The Notification of Rights under the Family Educational Rights and Privacy Act and the Public Notice Designating Directory Information detail students' rights and the procedures implemented by the university to comply with FERPA. Both notices are published in the Schedule of Classes and are available on the web. Questions concerning the Family Educational Rights and Privacy Act may be directed to the Office of the Registrar.
Students may be called upon from time to time to participate in focus groups, to complete questionnaires or to contribute in some other way to this process. At any time, students may contact the Office of Institutional Assessment (http://assessment.gmu.edu) with concerns, comments, and recommendations about their educational experiences at George Mason University.
Further, all academic programs at George Mason University have student learning goals that are reflected in the curriculum and in extracurricular opportunities available to students. To find out more about the goals of a specific program, go to http://assessment.gmu.edu and click on "Academic Program Evaluation."
Student Identification Card
After registering, each student should obtain a university photo identification card. It must be presented to use the library services and is required for admission to university events and when using university facilities after normal operating hours. It is not transferable and is validated each semester after payment is made for classes. Questions may be directed to the Photo ID Office at 703-993-1004. For more information, refer to the Photo ID Office section in the General Policies chapter.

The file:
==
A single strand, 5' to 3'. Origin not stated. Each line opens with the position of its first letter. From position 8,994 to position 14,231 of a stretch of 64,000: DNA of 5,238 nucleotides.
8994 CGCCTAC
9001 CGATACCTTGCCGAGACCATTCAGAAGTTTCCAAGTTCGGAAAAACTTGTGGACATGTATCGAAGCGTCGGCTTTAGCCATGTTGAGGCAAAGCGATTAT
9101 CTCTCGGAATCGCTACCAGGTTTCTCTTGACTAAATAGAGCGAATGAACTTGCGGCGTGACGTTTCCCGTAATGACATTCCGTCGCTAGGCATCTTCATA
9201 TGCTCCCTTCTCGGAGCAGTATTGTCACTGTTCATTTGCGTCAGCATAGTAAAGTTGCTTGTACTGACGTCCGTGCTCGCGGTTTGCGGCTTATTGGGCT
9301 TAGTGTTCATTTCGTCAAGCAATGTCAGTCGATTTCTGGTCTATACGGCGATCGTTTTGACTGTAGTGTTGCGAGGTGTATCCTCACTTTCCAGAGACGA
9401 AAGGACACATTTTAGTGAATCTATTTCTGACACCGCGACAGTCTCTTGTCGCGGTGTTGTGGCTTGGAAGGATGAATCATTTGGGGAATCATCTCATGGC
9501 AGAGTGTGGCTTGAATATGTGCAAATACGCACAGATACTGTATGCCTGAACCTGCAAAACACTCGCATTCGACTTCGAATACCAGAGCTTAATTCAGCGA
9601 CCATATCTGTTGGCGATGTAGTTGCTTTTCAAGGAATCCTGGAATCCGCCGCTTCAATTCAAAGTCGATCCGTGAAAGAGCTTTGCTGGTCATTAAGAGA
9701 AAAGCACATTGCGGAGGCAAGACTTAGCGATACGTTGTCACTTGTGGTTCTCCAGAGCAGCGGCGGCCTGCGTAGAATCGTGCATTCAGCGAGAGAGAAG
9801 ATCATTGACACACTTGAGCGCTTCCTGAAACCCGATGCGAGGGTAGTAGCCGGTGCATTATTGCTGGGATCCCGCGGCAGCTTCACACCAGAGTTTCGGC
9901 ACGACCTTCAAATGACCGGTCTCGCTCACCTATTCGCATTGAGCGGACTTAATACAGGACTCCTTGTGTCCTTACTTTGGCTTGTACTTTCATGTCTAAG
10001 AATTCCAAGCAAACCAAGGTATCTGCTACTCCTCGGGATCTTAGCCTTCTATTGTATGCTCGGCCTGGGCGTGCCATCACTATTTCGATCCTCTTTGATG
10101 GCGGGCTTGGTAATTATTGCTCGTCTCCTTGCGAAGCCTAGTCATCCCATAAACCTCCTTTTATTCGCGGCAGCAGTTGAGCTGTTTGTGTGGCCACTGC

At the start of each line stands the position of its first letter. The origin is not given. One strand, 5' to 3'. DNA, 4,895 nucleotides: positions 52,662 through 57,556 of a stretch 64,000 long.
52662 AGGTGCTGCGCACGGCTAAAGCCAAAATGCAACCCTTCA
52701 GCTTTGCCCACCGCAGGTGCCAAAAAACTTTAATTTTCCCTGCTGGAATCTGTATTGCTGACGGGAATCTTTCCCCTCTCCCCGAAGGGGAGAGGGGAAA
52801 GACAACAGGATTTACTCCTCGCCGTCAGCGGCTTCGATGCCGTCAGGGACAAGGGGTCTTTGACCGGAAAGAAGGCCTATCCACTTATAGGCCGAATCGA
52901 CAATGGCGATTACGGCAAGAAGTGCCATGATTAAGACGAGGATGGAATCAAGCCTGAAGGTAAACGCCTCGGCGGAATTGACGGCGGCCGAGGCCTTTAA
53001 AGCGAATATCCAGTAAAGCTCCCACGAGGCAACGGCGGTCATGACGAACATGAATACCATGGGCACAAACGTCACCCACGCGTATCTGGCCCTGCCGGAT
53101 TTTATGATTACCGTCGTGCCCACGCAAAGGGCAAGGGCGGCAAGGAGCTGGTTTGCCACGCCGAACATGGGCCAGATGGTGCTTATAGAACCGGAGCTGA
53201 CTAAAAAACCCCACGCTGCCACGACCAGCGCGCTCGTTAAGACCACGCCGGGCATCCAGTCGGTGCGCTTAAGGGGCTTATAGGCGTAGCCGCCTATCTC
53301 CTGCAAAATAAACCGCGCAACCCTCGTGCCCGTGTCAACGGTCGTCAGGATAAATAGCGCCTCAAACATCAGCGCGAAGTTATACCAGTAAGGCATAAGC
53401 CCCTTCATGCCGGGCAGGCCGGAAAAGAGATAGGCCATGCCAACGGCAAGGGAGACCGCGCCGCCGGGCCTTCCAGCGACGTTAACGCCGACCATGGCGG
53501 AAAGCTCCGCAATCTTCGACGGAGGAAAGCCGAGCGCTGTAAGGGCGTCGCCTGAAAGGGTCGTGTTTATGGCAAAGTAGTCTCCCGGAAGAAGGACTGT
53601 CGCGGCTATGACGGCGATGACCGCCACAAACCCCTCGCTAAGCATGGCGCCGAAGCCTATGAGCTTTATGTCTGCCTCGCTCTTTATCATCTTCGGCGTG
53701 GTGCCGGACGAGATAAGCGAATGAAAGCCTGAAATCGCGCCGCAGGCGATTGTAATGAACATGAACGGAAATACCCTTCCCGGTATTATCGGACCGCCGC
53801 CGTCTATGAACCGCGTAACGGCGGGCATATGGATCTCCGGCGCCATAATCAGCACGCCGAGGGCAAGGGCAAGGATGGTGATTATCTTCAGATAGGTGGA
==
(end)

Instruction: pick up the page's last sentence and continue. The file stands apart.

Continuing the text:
Change of Status and Address
Each student is required to maintain current contact and identifying information at the university, including permanent and local addresses, telephone numbers, student number and legal name. Each student must also maintain the university e-mail account assigned at the time of admission. Students are responsible for official communications directed to university e-mail accounts.
Addresses should be updated over the Internet using Patriot Web. Name and social security number changes require official documentation and must be processed in person at the Office of the Registrar or with the original copy of a notarized request. Please see www.gmu.edu/email for further information about student e-mail and other communication services.
Honor System and Code
George Mason University shares in the tradition of an honor system that has existed in Virginia since 1842. The Honor Code is an integral part of university life. On the application for admission, students sign a statement agreeing to conform to and uphold the Honor Code. Students are responsible, therefore, for understanding the provisions of the code. In the spirit of the code, a student's word is a declaration of good faith acceptable as truth in all academic matters. Cheating and attempted cheating, plagiarism, lying, and stealing of academic work and related materials constitute Honor Code violations. To maintain an academic community according to these standards, students and faculty must report all alleged violations of the Honor Code to the Honor Committee. Any student who has knowledge of, but does not report, an Honor Code violation may be accused of lying under the Honor Code.